Fitness First owner Whelan plots rent cuts in showdown with landlords


The sportswear tycoon Dave Whelan is heading for a showdown with landlords over plans for an overhaul of his Fitness First gyms empire that would involve site closures and steep rent cuts.

Sky News has learnt that Mr Whelan, best-known as the former owner of Wigan Athletic Football Club, is working with advisers on a restructuring plan for the health clubs chain he bought in 2016.

Property industry sources said this weekend that the proposals could be formally unveiled as soon as next month.

One landlord said they anticipated that approximately a quarter of Fitness First’s roughly 45 UK clubs could be earmarked for closure.

Another potentially affected property-owner said they expected Mr Whelan’s group to seek rent reductions of as much as 90% across some of its remaining gyms.

According to the most recently filed accounts for Fitness First Clubs, the company lost more than £10m in the year to 31 March 2021, although its performance during that period was hammered by the pandemic.

Its accounts for the following year are now nearly a month overdue.

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The bulk of Fitness First’s operations are in London, with clubs in prominent locations such as Oxford Circus, Baker Street and Liverpool Street.

Filings show that earlier this month, Teneo Financial Advisory was appointed administrator to Fitness First (Curzons) Limited, a company affiliated to the wider group.

Further details of Mr Whelan’s proposals were unclear this weekend, while the impact on jobs at the company as a result of prospective gym closures could also not be ascertained.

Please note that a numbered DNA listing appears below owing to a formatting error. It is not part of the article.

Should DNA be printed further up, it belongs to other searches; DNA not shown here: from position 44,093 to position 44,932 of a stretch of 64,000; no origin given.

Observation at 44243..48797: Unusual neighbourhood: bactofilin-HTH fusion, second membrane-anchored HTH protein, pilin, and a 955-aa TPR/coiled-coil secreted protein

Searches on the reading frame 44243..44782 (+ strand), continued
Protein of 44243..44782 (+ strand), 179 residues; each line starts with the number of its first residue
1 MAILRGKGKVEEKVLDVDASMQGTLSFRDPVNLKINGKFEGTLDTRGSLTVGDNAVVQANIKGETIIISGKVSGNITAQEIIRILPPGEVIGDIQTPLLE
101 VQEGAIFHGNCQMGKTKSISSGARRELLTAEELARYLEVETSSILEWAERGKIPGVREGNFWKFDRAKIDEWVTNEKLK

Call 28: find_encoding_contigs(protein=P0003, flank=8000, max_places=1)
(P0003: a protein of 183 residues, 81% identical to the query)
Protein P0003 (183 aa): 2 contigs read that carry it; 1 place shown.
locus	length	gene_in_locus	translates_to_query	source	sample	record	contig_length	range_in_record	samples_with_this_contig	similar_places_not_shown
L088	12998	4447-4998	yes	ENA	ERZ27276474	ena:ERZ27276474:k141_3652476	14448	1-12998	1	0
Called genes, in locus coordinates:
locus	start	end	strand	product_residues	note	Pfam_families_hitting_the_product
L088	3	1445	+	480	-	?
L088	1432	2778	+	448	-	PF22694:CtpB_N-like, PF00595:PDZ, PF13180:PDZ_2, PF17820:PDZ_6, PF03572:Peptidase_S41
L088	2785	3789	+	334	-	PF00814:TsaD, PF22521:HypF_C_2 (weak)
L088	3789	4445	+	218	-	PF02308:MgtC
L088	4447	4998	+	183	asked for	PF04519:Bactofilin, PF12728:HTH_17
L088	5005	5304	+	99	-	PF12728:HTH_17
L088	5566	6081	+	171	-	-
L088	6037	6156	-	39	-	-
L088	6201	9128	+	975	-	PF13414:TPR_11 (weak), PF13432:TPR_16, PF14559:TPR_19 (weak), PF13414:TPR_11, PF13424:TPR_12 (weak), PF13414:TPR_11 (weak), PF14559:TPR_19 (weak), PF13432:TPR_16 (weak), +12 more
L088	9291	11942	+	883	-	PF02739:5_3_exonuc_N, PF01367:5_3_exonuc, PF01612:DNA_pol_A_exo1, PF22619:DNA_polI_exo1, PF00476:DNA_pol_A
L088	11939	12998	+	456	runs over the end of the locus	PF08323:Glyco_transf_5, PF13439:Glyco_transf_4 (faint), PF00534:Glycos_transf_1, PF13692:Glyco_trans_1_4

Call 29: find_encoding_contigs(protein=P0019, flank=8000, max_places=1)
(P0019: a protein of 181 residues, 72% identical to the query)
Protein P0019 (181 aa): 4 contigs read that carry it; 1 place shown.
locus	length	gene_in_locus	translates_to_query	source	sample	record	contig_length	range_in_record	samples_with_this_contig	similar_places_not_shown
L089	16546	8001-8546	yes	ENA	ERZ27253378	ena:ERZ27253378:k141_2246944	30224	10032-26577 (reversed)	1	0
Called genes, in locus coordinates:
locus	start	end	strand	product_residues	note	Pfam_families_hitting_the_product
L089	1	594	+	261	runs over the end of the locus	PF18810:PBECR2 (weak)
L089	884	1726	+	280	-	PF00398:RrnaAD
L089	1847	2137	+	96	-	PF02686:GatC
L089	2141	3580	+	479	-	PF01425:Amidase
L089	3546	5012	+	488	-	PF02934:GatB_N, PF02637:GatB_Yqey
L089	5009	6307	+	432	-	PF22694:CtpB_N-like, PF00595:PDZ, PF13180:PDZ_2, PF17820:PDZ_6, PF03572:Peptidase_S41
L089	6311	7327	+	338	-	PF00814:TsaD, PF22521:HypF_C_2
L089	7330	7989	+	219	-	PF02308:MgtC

DW Fitness First
A quarter of Fitness First’s clubs could be earmarked for closure

The tycoon, who founded JJB Sports, which became one of Britain’s biggest high street sporting goods retailers, acquired a large chunk of Fitness First’s UK operations seven years ago as part of a separate restructuring of the multinational gyms operator.

Under different ownership, Fitness First had previously shed dozens of struggling UK clubs through a mechanism known as a company voluntary arrangement in 2013.

The use of a restructuring plan rather than a CVA to implement its latest overhaul could prove controversial among affected landlords.

Virgin Active, another gyms group, deployed a restructuring plan to force through a financial restructuring in 2021 as it teetered on the brink of collapse.

The mechanism allows companies to ‘cram down’ creditors to force proposals through even if they vote against them.

Mr Whelan himself has also experienced the sharp end of the health and fitness sector as competition has grown, particularly among cheaper operators.

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In 2020, DW Sports, the chain he founded in 2009 after acquiring 50 sites from JJB Sports, crashed into administration, citing the impact of COVID-19 lockdowns.

Roughly half of the company’s 1,700-strong workforce was saved when Mr Whelan’s rival, the Sports Direct tycoon Mike Ashley, engineered a deal for his Frasers Group to buy just over half of DW Sports’ sites.

The gyms industry has faced extraordinary turbulence in recent years, with the pandemic and soaring energy costs having a marked impact on operators’ ability to make money.

The Gym Group, a London-listed chain, has seen its shares halve during the last year, and it now has a market capitalisation of just £185m.

Mr Whelan could not be reached for comment, while Fitness First did not respond to a series of emailed requests for comment sent on Friday and Saturday.

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